With the use of two registers in the CAM 102 in accordance with the present invention to store a last source address and a preferred source address, a last source address could change on a port without causing the port to be disabled. The change of address will still be identified by a mismatch signal from the comparator, but the intrusion control circuitry of the present invention prevents the port from being disabled by the mismatch only. Of course, in the above example having a printer and a workstation connected to a single node, the possibility exists that the preferred source address and last source address may be equal. For example, when the preferred source address is the workstation address, and the source address in the last sent data packet, i.e., the last source address, is the workstation address, the source address for the printer would no longer be valid for that node and incorrectly cause the port to be disabled. Preferably, the last source address and preferred source address can be "learned" or programmed by the controller 104 for the CAM 102. Of course, programming of the memory can be enabled permanently, on a one-time basis, or never, depending on the needs of the system.
Further, providing registers for a last source address and a preferred source address allows the source address of an intruder packet to be stored in the last source address without losing a preferred source address for a node. Storing the intruder packet source address further allows possible analysis routines to be performed to determine if a same source address is transmitting more than one intruder packet. Storing the intruder packet source address also allows a node with two addresses to be used. For instance, in some network systems, an initial address is used during "boot" time (stored in preferred address), then the station is given another network address, which is then programmed into the LSA.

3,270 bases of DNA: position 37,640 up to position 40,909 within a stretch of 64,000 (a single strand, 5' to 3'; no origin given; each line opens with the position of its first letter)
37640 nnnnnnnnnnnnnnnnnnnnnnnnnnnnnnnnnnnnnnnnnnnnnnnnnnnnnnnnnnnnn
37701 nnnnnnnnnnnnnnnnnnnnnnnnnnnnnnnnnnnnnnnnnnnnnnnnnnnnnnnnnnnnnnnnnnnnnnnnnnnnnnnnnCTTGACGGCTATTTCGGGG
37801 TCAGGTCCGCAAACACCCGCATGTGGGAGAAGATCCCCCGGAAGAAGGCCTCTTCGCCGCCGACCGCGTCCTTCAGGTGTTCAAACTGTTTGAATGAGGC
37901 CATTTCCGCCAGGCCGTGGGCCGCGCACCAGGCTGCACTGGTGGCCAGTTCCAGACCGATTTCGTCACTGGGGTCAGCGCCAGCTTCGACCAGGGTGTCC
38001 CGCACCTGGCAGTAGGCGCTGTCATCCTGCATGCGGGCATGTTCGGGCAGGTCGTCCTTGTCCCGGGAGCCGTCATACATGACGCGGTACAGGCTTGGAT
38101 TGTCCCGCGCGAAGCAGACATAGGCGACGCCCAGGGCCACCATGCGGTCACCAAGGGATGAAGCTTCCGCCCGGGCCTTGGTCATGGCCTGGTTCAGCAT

Once the comparison is completed, the CAM 102 outputs an EQUAL signal. A 32 bit EQUAL signal has been found by the inventors to be suitable for a 16 port repeater having up to two end stations addresses associated with each port in accordance with the present invention. Each set of two bits in the EQUAL signal suitably represents the results of the address comparisons for each port in the repeater. For example, the lowest bit pair of the signal, bits 0 and 1, would represent the results of the address comparison for the first port, port 0. With this example, bit 0 represents the results of the comparison between a first stored address of the source node and the current source address in the packet, while bit 1 represents the results of the comparison between a second stored source address and the current source address. The successive bit pairs in the signal would represent the results for the successive ports up to the highest bit pair, bits 30 and 31, which would represent the results for the last port, port 15, of the repeater.
Accordingly, each bit in the EQUAL signal represents a match or mismatch between the source address in a current packet to the end station addresses stored for the source node. A `1` or high bit in the EQUAL signal represents a match between the current source address and a stored address, while a `0` or low bit represents a mismatch between the addresses. The EQUAL signal is then preferably output to the intrusion control circuits 108 to enable or disable a receive port in accordance with the results of the comparison and disable retransmission from any other ports.